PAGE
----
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May 2004

Original Sounds

What to listen out for at this year's Münchener Biennale

A laconic remark by that stalwart defender of tradition, Dr. Johnson, neatly pigeon-holed, in the 18th century, opera as an “exotic and irrational entertainment.” Present-day composers should heed perhaps what appears at first glance an irrational necessity to entertain, whereas the audience must be ready to suspend disbelief in order to entertain the irrational. And if the undertaking is tinged with the exotic, so much the better.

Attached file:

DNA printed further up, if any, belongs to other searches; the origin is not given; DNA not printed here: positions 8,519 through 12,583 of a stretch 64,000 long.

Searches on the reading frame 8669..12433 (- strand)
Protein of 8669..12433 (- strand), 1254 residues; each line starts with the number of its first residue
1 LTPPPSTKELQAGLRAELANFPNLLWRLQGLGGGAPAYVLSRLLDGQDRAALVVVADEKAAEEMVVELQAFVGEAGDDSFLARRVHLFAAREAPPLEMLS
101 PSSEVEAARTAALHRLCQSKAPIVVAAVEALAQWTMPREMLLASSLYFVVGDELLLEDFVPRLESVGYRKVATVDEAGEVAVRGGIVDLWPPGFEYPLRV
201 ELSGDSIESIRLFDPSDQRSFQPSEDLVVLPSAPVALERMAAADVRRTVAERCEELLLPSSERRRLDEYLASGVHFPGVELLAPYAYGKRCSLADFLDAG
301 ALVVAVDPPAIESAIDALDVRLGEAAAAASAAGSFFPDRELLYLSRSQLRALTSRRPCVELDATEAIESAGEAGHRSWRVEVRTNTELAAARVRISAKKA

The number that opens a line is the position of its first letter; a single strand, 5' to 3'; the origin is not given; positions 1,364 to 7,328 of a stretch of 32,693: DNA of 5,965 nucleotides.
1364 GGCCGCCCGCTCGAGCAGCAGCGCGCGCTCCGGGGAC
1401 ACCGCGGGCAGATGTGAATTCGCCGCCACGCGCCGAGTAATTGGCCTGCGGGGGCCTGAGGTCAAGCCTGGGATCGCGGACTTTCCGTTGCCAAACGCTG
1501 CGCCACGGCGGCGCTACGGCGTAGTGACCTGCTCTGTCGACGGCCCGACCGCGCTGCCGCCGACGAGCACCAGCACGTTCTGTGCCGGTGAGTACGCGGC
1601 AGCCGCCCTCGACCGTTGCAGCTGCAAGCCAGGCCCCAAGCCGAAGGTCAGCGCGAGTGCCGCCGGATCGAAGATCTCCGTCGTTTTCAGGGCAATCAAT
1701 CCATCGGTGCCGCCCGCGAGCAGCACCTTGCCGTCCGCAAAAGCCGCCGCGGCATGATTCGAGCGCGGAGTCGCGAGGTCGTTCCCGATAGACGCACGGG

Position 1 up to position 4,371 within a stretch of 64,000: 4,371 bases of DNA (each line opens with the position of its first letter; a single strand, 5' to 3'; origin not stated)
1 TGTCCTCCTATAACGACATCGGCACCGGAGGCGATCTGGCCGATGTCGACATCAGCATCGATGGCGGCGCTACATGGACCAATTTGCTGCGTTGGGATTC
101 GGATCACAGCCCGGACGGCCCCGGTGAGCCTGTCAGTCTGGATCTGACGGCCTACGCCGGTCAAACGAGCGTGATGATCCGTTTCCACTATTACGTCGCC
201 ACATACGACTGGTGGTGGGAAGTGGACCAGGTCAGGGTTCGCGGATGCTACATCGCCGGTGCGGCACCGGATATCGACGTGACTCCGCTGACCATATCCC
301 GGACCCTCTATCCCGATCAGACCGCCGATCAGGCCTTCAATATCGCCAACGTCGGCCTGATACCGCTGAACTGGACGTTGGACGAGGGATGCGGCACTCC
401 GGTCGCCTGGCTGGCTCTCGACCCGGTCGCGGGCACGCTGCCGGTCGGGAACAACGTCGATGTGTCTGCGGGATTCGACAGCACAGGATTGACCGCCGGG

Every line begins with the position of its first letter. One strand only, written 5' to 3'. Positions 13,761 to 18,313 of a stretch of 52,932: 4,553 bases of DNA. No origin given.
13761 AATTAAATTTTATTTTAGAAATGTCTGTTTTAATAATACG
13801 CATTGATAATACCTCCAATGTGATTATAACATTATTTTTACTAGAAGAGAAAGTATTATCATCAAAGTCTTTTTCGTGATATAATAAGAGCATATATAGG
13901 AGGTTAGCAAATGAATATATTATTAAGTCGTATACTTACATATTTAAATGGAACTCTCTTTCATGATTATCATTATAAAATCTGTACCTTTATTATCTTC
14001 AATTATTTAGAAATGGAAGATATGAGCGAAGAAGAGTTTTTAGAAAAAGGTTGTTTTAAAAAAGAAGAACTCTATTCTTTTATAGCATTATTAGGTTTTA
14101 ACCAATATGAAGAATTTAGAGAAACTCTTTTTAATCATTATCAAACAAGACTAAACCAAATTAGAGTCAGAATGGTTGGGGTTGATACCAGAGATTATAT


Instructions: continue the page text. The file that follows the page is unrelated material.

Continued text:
For two weeks this May, Munich plays host to the 9th Biennale, the International Festival for New Music Theater founded some two decades ago by Germany’s senior composer Hans Werner Henze. The motto this year is “ die Fremde,” in English perhaps best rendered as “…into the unknown.” The notions of “differentness” or “otherness”—much bandied words in politically correct circles—are not new. In an earlier age we would simply have perhaps discussed or shunned what we find “foreign.” But language moves on apace and a single word may suddenly become tinged with negative associations, or loaded with covert meaning. And this year’s maxim points to a theme that has concerned all of us since at least the beginning of the present millennium: the fear of the outlandish. What we consider extrinsic raises in the best case doubts and leads in a worst case scenario—especially where religion, politics or ideologies are involved—to incautious actions blinded by specious presumptions.